The sun, unlike the Pole Star, changes declination and azimuth daily. Latitude can only be determined at local noon, with instruments that are not practical to use at sea. So what did the sunstone do for the Vikings, cloudy or not? Knowing where the sun was on a cloudy day, even at local noon, would not be enough to deduce an accurate latitude.
Eikka
not rated yet Apr 05, 2018
Latitude can only be determined at local noon, with instruments that are not practical to use at sea.


They had a floating sundial disc that was used to tell local time. You plop it in a bucket and it stays upright.

Before you set sail, you observe how tall the shadows get in your sundial and use that as a reference point. Then at sea, you keep watch whether the noon shadow is shorter or taller than what you had at home, and you know whether you've drifted off your intended latitude.

When it's cloudy and you don't have a shadow, you just try your best to keep your heading by using the sunstone, because you still know approximately what time it is from how high the sun is, and even if you didn't, keeping the sun at a fixed angle to your boat will keep you heading the same way on average.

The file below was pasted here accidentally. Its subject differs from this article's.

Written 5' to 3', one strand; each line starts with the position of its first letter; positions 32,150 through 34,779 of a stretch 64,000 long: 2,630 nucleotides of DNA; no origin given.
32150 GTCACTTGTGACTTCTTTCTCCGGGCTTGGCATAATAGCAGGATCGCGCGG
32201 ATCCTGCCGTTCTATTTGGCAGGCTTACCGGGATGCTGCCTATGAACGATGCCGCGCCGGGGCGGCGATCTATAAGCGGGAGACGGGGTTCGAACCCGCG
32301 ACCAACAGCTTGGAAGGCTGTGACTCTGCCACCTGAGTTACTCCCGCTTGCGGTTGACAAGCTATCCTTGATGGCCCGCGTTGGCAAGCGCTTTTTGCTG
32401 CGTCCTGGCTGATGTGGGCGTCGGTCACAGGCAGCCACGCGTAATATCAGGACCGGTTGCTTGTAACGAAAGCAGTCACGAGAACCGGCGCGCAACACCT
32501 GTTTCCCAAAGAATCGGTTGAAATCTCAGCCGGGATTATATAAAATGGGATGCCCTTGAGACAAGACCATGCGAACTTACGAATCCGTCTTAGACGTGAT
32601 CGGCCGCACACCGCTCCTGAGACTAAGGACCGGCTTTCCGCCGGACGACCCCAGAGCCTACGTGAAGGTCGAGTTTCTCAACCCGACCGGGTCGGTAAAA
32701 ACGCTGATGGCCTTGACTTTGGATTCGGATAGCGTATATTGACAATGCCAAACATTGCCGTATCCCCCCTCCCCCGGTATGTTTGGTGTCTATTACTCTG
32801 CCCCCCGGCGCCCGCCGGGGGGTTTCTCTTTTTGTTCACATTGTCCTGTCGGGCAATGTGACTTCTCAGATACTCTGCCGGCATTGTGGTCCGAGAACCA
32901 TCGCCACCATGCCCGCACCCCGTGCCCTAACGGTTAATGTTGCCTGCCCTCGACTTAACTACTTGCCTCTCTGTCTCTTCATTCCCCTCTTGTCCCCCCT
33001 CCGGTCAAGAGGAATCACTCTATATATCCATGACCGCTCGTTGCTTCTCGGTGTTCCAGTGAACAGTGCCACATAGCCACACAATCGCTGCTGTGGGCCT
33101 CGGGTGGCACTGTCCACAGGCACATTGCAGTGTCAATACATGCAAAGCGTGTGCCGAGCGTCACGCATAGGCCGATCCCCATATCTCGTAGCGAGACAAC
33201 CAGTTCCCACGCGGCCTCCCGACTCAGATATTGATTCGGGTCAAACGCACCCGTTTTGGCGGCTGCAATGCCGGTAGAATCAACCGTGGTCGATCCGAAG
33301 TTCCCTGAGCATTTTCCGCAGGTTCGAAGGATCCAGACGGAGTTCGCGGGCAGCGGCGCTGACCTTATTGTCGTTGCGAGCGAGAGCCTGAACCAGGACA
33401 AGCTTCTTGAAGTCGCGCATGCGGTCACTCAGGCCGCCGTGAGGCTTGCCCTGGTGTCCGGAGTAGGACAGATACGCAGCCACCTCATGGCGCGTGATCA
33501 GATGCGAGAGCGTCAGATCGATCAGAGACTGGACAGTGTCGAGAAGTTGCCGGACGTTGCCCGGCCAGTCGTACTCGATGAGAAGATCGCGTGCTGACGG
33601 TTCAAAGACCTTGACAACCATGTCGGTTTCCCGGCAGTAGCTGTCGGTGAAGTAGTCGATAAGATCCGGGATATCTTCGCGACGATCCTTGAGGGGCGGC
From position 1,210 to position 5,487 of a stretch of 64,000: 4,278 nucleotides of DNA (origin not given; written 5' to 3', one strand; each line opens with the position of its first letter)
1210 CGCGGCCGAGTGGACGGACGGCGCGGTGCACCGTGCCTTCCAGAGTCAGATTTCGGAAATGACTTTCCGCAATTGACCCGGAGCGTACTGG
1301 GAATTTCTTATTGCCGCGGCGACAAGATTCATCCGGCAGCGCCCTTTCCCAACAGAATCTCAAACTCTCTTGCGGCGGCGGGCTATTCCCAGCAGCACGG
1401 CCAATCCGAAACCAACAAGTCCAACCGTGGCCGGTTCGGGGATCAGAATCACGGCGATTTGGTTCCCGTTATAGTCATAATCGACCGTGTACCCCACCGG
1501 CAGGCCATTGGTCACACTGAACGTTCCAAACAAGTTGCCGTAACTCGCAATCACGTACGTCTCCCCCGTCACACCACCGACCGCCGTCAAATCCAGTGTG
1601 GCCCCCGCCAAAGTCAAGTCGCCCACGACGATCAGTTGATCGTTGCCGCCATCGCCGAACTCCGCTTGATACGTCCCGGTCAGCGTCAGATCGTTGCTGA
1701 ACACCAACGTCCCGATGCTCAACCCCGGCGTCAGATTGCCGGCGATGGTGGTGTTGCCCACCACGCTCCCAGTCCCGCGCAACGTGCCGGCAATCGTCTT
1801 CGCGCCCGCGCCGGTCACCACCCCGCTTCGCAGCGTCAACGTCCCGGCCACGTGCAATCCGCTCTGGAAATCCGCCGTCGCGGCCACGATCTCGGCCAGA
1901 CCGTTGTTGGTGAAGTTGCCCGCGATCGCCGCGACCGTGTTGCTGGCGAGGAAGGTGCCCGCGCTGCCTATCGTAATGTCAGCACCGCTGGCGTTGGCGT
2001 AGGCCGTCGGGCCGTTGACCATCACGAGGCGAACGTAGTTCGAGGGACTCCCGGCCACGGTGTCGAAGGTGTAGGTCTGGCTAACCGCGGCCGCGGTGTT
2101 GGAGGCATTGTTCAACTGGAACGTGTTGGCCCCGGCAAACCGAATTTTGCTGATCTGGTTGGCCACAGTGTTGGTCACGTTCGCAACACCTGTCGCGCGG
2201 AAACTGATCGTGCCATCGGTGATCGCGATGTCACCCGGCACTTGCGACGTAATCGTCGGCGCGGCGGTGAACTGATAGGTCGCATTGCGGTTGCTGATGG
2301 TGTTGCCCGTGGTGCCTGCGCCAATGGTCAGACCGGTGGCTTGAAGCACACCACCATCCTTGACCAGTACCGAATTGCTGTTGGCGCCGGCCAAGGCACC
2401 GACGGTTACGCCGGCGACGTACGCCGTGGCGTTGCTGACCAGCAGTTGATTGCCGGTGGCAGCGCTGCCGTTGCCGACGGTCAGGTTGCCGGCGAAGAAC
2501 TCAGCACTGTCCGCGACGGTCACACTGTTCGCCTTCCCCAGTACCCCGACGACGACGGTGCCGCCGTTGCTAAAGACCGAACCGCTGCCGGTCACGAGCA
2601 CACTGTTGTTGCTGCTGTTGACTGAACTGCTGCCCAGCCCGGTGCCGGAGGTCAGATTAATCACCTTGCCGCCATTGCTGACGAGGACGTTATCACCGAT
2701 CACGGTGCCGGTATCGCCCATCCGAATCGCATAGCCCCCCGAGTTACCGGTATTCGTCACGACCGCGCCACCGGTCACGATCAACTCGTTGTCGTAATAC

Eikka
not rated yet Apr 05, 2018
No need to wait for singularities, like a solstice or equinox


Can't see the pole star during the day, so you have to tell direction by the sun.

The reason to sail at the equinox is because the day and night are equal time, so the sun rises directly from the east and sets exactly in the west - helps a great deal.

On the summer solstice in the north, the day is almost 24 hours long and the sun just barely dips down in the north - again a very useful clue as to where you're going, and also safer because there's no "moonstone" to see the Pole Star through clouds. The longer you have daylight, the safer.

You don't want to sail in the autumn because you'll get stuck over there for the winter without knowing whether you have anything to eat or live by, and you don't want to sail in the winter because it's freezing cold and the weather is bad. Hence, most of the sailing was done in early spring, summer, and the return trip was scheduled for late summer.